Huckabee’s Hucksterism vs. Clintons’ Cash

There’s a seedy side to this candidate’s smile.

Former Governor of Arkansas Mike Huckabee speaks to guests at the Iowa Freedom Summit on January 24, 2015 in Des Moines, Iowa.
National Journal
Ron Fournier
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Ron Fournier
May 8, 2015, 3:08 a.m.

Be­hind former Gov. Mike Hucka­bee’s warm smile, in­clus­ive rhet­or­ic, and gee-whiz pop­u­lism lies an eth­ics re­cord that would make a Clin­ton blush. His greedy, cheesy money grabs as gov­ernor in Arkan­sas were a pre­view of today’s greedy, cheesy money grabs.

As part of what The New York Times called “un­con­ven­tion­al ways to fund a cam­paign,” the newly min­ted GOP pres­id­en­tial can­did­ate re­cently pitched a du­bi­ous med­ic­al treat­ment via in­fomer­cial.

“Let me tell you, dia­betes can be re­versed,” Hucka­bee says. “I should know, be­cause I did it. Today you can, too.”

No you can’t. The Amer­ic­an Dia­betes As­so­ci­ation and the Ca­na­dian Dia­betes As­so­ci­ation cau­tion con­sumers against treat­ments like the one sold by the com­pany Hucka­bee rep­res­ents.

But that’s not all! Hucka­bee is al­low­ing his mail­ing list—the names and email ad­dresses of his polit­ic­al sup­port­ers—to be used to peddle can­cer cures based on Bible verses.

In Arkan­sas, we called him “The Huck­ster.” As vet­er­an Little Rock colum­nist Max Brant­ley wrote for Salon in 2007, the former Baptist preach­er “re­vealed an en­dur­ing weak­ness as glar­ing as that oth­er Arkan­sas gov­ernor’s fond­ness for wo­men.”

Hucka­bee seems to love loot and has a dis­missive at­ti­tude to­ward eth­ics, cam­paign fin­ance rules, and pro­pri­ety in gen­er­al. Since that first, failed cam­paign, the eth­ic­al ques­tions have mul­ti­plied.

In the 1992 con­test with [Dale] Bump­ers, Hucka­bee used cam­paign funds to pay him­self as his own me­dia con­sult­ant. Oth­er pay­ments went to the fam­ily babysit­ter.

In his suc­cess­ful 1994 run for lieu­ten­ant gov­ernor, he set up a non­profit cur­tain known as Ac­tion Amer­ica so he could give speeches for money without hav­ing to dis­close the names of his be­ne­fact­ors. He failed to re­port that cam­paign travel pay­ments were for the use of his own per­son­al plane.

After he be­came gov­ernor in 1996, he raked in tens of thou­sands of dol­lars in gifts, in­clud­ing gifts from people he later ap­poin­ted to pres­ti­gi­ous state com­mis­sions.

In the gov­ernor’s of­fice, his grasp nev­er ex­ceeded his reach. Fur­niture he’d re­ceived to doll up his of­fice was car­ted out with him when he left, after he’d crushed com­puter hard drives so nobody could ever get a peek be­hind the cur­tain of the Hucka­bee ad­min­is­tra­tion.

Un­til my pa­per, the Arkan­sas Times, blew the whistle, he con­ver­ted a gov­ernor’s man­sion op­er­at­ing ac­count in­to a per­son­al ex­pense ac­count, claim­ing pub­lic money for a dog­house, dry-clean­ing bills, panty hose, and meals at Taco Bell. He tried to claim $70,000 in fur­nish­ings provided by a wealthy cot­ton-grow­er for the private part of the res­id­ence as his own, un­til he learned eth­ics rules pre­ven­ted it. When a dis­gruntled former em­ploy­ee dis­closed memos re­veal­ing all this, the Hucka­bee camp shut her up by re­peatedly sug­gest­ing she might be vul­ner­able to pro­sec­u­tion for theft be­cause she’d shared doc­u­ments gen­er­ated by the state’s highest of­fi­cial.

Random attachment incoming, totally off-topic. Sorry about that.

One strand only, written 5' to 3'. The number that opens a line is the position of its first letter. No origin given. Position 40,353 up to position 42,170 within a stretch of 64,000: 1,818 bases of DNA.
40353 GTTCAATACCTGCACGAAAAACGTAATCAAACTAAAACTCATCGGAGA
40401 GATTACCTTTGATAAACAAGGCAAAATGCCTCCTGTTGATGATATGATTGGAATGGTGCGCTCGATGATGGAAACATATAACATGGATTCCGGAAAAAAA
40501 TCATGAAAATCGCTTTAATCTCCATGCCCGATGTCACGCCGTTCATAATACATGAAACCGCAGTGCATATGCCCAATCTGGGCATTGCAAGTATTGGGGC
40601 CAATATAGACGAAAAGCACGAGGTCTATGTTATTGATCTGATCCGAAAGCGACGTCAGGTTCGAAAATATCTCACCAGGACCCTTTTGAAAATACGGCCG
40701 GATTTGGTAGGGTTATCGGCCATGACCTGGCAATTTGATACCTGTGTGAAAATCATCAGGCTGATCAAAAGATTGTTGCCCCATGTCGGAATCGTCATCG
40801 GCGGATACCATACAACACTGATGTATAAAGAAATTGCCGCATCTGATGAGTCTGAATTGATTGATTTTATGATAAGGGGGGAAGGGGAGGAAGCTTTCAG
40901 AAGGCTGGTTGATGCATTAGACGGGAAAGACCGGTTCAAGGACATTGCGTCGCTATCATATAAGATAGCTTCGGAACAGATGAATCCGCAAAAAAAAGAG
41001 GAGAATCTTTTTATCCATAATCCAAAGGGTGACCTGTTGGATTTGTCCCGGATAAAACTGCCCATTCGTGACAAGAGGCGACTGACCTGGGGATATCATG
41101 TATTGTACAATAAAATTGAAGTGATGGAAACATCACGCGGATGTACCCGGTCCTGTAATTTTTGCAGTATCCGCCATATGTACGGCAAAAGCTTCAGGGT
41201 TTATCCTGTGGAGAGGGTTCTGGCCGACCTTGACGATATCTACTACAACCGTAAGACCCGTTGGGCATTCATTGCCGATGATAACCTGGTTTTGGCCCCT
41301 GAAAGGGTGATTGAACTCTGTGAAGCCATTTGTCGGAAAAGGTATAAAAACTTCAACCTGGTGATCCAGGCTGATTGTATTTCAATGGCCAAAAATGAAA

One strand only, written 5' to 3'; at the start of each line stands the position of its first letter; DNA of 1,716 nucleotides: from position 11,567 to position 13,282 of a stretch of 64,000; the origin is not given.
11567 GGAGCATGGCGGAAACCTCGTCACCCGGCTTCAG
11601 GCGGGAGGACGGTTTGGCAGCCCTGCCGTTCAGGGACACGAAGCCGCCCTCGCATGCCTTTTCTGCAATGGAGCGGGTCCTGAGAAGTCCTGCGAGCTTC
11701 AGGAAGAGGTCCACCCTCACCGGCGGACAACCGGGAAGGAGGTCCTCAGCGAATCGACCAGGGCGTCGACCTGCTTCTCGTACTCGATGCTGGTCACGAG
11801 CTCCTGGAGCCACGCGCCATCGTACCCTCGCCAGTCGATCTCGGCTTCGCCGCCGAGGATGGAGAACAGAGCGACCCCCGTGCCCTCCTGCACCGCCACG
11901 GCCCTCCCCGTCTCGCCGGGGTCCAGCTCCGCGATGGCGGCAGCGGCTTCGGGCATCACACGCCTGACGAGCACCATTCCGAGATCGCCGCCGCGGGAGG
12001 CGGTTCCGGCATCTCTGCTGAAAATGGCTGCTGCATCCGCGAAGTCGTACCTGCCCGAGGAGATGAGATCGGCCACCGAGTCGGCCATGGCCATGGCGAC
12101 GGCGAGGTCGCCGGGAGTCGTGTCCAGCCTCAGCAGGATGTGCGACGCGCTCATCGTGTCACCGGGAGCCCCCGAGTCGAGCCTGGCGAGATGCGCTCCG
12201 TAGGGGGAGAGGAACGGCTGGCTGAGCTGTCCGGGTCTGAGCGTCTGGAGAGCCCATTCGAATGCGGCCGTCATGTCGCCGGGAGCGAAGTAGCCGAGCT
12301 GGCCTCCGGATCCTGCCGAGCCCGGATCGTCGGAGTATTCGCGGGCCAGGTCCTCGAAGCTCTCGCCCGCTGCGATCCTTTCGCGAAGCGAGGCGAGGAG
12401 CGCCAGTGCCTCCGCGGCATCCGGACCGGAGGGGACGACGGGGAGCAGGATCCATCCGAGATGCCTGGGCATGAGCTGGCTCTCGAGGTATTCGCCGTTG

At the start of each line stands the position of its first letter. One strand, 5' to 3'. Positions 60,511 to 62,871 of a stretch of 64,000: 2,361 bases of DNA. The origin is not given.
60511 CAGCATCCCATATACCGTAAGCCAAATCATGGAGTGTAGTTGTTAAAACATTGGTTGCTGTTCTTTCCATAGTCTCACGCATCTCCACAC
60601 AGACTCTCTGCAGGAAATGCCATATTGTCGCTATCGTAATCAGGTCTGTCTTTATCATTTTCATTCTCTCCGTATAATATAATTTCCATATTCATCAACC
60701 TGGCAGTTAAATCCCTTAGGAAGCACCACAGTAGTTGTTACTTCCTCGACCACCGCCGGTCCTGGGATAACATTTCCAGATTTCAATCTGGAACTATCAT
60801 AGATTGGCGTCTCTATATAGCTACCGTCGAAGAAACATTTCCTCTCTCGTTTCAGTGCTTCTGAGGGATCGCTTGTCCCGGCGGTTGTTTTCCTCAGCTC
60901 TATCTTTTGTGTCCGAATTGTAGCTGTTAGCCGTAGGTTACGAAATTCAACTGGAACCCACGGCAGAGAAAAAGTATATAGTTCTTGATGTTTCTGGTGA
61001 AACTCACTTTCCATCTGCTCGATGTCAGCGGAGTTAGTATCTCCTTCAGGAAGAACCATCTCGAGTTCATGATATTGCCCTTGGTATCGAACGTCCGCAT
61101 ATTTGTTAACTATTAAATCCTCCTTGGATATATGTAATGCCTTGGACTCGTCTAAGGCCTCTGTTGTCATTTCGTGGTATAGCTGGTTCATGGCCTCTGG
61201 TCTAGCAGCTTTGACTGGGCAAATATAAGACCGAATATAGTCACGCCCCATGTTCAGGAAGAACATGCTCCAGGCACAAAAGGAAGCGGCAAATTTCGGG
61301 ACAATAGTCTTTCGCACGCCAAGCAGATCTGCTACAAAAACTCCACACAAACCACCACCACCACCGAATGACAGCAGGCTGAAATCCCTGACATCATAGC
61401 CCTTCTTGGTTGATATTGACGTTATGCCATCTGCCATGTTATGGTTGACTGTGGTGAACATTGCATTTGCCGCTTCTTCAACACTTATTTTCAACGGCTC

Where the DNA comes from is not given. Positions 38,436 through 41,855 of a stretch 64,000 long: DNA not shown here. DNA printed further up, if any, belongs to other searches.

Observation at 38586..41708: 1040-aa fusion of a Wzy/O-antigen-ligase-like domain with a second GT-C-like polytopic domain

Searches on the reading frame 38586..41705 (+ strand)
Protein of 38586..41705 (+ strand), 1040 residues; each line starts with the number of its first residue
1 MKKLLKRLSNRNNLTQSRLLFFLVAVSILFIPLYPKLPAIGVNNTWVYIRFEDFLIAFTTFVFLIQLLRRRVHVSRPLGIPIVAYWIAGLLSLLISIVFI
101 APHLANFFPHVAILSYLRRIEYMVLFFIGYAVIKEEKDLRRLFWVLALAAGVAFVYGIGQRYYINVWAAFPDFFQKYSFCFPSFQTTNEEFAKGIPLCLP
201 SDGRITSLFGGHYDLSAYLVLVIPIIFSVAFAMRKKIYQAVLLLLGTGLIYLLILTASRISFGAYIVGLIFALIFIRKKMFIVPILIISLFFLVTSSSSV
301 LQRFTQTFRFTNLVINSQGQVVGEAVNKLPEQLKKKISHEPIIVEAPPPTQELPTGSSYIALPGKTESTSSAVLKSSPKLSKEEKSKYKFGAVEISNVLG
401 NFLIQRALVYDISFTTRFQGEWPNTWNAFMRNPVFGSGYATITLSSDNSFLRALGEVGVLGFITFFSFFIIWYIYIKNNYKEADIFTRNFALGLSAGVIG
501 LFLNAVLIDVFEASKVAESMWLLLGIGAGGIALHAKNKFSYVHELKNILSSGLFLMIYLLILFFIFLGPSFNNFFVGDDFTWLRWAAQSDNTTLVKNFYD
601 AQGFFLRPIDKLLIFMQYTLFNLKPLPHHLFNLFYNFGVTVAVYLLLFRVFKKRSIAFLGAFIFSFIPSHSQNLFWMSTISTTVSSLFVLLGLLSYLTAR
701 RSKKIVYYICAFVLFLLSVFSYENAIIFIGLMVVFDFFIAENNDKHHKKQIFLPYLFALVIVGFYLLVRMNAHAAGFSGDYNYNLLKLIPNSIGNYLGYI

But wait! There’s more. “Three dec­ades after the Hucka­bees’ wed­ding,” Brant­ley wrote, “his wife re­gistered at de­part­ment stores so their new home, post-gov­ernor’s man­sion, could be stocked with gifts of lin­ens, toast­ers, and oth­er suit­able fur­nish­ings.”

Say what you want about Bill and Hil­lary Clin­ton’s eth­ic­al corner-cut­ting after they left Arkan­sas (or scroll my diatribes here), their con­duct in the 1980s and early 1990s nev­er ap­proached Hucka­bee’s depths. They didn’t use the gov­ernor’s of­fice as a per­son­al ATM. They didn’t trade on the pub­lic’s trust.

Gov. Bill Clin­ton re­gistered his­tor­ic eth­ics re­form.

Gov. Mike Hucka­bee re­gistered at Tar­get.

What’s worse is the pi­ous, prickly way Hucka­bee ad­dresses these is­sues. Just this week, CNN host Jake Tap­per asked the can­did­ate if he lost cred­ib­il­ity by lend­ing his name to shady mar­ket­ing ef­forts.

“I nev­er signed that let­ter,” Hucka­bee said of the email selling can­cer cures. “It’s a huge email list that I de­veloped over many years. And we did, in fact, rent it out to en­tit­ies.”

“But my gosh, that’s like say­ing, ‘You run some ads on CNN, do you per­son­ally agree with all the ads that run on CNN?’ I doubt you do,” he said. “I’m sure there’s some for maybe, I don’t know, cath­et­ers or adult di­apers, they’re not products you use or you ne­ces­sar­ily be­lieve in. I don’t hold you re­spons­ible for that.”

Tap­per called out Hucka­beee for the false equi­val­ence.

“We’re talk­ing about med­ic­al devices on one hand, cath­et­ers and adult di­apers, and you’re talk­ing about something I think a lot of people would con­sider to be huck­ster­ism in terms of Bible verses cur­ing can­cer,” Tap­per said.

Huck­ster­ism. The per­fect word for Hucka­bee’s con­duct—and a warn­ing against his concept of lead­er­ship and man­age­ment. While Hucka­bee can claim le­git­im­ate ac­com­plish­ments in Arkan­sas (he raised taxes for schools, high­ways, and chil­dren’s health; he wel­comed in­to the state refugees from Hur­ricane Kat­rina and the chil­dren of im­mig­rants), there is a side of this com­plic­ated man that polit­ic­al re­port­ers of­ten miss or ig­nore. Kinda like the Clin­tons.

On CNN, Hucka­bee fi­nally told Tap­per, “I didn’t ac­tu­ally run that part of my com­pany.” Listen closely and you might hear an em­battled, scan­dal-scarred Pres­id­ent Hucka­bee de­fend­ing him­self: “I didn’t ac­tu­ally run that part of the coun­try.”

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